This Company Had A Stirring Response To Their Nigerian Employee Being Held At The Airport

They made him take a coding exam to prove he was a software engineer.

Over the weekend, a Nigerian software engineer was held at John F. Kennedy International Airport upon his return from a business trip, after a grueling 23-hour flight from Lagos. Immigration officials reportedly told Celeste Omin that he didn't look like a software engineer, and made him take a coding exam to prove that he was. 

"I was just asked to balance a Binary Search Tree by JFK's airport immigration," Omin wrote on Twitter. "Welcome to America." Omin's experience was met with outrage and disbelief on social media, and thousands shared his tweet. 

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On Friday, Omin's company, Andela — which connects developers from all around the world, including Africa, with global tech employers — spoke up about the incident. Andela's co-founder and CEO Jeremy Johnson penned an open letter on LinkedIn titled "What An Engineer Looks Like" that urged America's leaders to recognize and embrace the talent that comes from every corner of the world. The letter was also signed by COO and co-founder Christina Sass.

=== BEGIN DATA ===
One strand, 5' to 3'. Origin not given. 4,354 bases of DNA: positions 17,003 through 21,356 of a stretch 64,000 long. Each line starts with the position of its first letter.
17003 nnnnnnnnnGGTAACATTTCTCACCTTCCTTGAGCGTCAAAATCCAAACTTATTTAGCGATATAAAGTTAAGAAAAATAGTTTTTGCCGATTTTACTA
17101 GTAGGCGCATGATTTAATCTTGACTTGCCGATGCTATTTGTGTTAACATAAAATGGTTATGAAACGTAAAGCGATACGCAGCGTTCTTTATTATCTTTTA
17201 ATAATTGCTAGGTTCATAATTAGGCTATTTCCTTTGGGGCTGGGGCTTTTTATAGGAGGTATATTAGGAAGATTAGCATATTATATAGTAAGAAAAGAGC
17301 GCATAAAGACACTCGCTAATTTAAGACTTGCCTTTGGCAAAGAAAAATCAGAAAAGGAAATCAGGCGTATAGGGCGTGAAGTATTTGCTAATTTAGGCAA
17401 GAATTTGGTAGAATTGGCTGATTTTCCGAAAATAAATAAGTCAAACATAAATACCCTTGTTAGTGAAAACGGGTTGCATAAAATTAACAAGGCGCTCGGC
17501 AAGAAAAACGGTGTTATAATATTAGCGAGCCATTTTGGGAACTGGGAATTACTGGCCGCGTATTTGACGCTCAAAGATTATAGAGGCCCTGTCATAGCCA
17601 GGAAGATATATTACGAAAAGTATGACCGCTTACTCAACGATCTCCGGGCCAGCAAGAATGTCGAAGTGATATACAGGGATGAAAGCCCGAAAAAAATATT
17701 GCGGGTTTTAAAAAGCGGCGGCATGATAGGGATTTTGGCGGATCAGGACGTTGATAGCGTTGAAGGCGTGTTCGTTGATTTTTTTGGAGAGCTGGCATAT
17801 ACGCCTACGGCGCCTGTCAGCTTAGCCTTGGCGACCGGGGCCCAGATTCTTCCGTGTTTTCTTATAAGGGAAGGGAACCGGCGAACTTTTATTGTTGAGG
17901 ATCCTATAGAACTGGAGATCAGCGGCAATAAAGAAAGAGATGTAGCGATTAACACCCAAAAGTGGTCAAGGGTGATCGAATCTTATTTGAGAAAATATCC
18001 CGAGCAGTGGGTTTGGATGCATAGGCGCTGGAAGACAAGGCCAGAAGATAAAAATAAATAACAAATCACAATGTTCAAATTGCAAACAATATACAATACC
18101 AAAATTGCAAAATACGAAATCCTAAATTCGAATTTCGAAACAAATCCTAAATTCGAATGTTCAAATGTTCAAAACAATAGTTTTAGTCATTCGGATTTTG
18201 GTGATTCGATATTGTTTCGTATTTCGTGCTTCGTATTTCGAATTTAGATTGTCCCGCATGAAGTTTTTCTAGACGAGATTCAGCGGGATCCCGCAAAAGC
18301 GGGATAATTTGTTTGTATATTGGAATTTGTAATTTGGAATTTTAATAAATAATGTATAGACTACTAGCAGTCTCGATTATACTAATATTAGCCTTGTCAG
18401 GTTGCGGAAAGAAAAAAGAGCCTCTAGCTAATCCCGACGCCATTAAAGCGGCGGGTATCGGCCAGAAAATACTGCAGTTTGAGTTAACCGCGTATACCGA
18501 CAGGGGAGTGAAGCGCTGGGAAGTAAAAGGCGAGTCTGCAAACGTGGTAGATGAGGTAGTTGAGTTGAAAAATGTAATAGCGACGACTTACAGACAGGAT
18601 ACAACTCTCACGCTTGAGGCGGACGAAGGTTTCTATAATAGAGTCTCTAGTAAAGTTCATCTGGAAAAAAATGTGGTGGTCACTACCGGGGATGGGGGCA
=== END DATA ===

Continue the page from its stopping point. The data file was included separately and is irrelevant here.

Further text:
Johnson wrote of the robust labor force in African countries, and how their growth can help make up for America's "lack of technical talent." Celestine, he wrote, was not seeking to immigrate to the U.S.; his life and family remain at home in Lagos. 

"American companies are fortunate to have the opportunity to convince people like Celestine, of whom there are far too few in the world, to work with them from afar," Johnson continued. "If anything, they need much more of them if they intend to overcome the deficit in engineering talent."

Johnson called for people to dispel their preconceived notions of where talent comes from. 

"If leaders in this country — from established CEOs, to newly minted founders, to government officials — don't embrace the fact that talent is not based on what you look like or where you are from, as the tech sector so fervently has, we will be left behind. Celestine, who followed all the rules, deserved better. If we want to maintain our position in the world or, better yet, enhance it, we need to do better," Johnson wrote. 

"The smartest tech leaders today understand that talent is evenly distributed, and that tomorrow's 10x engineers will not just be young men in hoodies coding into the night on Ivy League campuses. The technologists of tomorrow will be every race, gender and religion, and they will hail from every corner of the globe — from Silicon Valley to Sub Saharan Africa."

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